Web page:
SESAME: Sensing for Sport and Managed Exercise

Lead Research Organisation: Royal Veterinary College
Department Name: Comparative Biomedical Sciences CBS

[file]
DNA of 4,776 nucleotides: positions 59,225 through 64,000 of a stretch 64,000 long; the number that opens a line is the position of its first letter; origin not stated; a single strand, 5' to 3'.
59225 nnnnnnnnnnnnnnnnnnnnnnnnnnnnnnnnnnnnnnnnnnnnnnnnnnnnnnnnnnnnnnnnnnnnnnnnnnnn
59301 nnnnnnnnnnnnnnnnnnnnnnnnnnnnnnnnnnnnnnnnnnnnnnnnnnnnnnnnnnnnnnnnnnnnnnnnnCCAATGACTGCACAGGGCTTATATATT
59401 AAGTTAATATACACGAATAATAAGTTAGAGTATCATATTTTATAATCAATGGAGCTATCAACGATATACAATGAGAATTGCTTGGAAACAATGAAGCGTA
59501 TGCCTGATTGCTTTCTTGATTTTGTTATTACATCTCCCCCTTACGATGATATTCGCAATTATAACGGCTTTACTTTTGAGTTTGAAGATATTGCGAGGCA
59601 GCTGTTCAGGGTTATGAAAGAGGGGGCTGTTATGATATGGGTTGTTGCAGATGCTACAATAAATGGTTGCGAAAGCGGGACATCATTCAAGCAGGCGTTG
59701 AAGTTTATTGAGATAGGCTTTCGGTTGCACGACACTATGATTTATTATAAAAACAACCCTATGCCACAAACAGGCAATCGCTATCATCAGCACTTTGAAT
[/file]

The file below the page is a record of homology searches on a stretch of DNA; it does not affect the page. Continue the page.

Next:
The SESAME consortium is a newly-formed multidisciplinary group that proposes to investigate the use of wireless sensor-based systems in enhancing the performance of elite athletes and young athletes who have been identified as having world class potential. The project has goals of enhancing performance, improving coach education, and advancing sports science. Despite a specific focus on athletics, the technical approach and its solutions will be deliberately generic, to enable their subsequent application to a wider range of training and healthcare scenarios. At present, only a limited set of sensing technologies are available for the coaching of elite athletes, including motion capture, fixed force plates and video recording for feedback. However, they often disrupt the sporting activity and the data they return are difficult to interpret to provide appropriate feedback. Wireless sensing technologies, ranging from accelerometry and magnetometry through to accurate positioning systems, have the capacity to revolutionise the field, by providing information about limb positioning and orientation, athlete location, muscular function, and physiological status, all in real time. Through the SESAME project, dynamic data will come from wearable non-intrusive sensors, augmented by passive video capture. Raw sensor data will be processed to extract meaningful information using a combination of sensor fusion and stochastic signal processing to derive information that is meaningful to coaches and athletes. This will take place in the knowledge that human biomechanics constrains movement and will take account of errors introduced by sensor attachment mechanisms and sensor mispositioning. Biomechanical and physiological performance models will be informed by captured sensor data, and from them idealised movements and the performance effects of deviations will be captured. A comprehensive study of human factors is essential if coaches and athletes are to derive real benefit from SESAME. Ethnographic studies will be undertaken with coaches - to build expert domain-specific knowledge, to capture their cognitive models of performance, and to assist in the design of user interfaces. Feedback to coaches and athletes will be in two forms: (i) graphical, both as a data stream that has been processed to respect the coaches' cognitive models and by overlaying sensor data on video; (ii) as real-time feedback if feasible: e.g. using buzzers. Analysis of an athlete's performance is not only a real-time activity: a definitive record of sensor data, decision support recommendations, medical advice and any clinical events will be maintained, allowing users to take account of relevant medical inputs. Such an approach also allows for comparative studies between athletes and the mining of such information both to improve biological performance models and to understand the effect of deviation from the ideal and precursors to injury. The focus of the work will be on running - specifically sprinting. However, given the national importance of the 2012 Olympic Games we will also explore the possibility of using the technology in other athletic disciplines, more general forms of exercise, and rehabilitation following injury. Should time permit, wider applications such as gait analysis for cerebral palsy patients will also be explored. Athletic training is a highly demanding application domain from the viewpoint of wireless sensor networking / it is necessary to develop and integrate novel sensors, QoS-driven real-time networking, and system autoconfiguration, all using an extensible generic software infrastructure. Consequently, solving problems in this challenging domain will provide a necessary building block for the solution of more generic problems in ubiquitous and sentient computing.The SESAME consortium contains a blend of expertise that is essential for progress in deploying technology in this domain.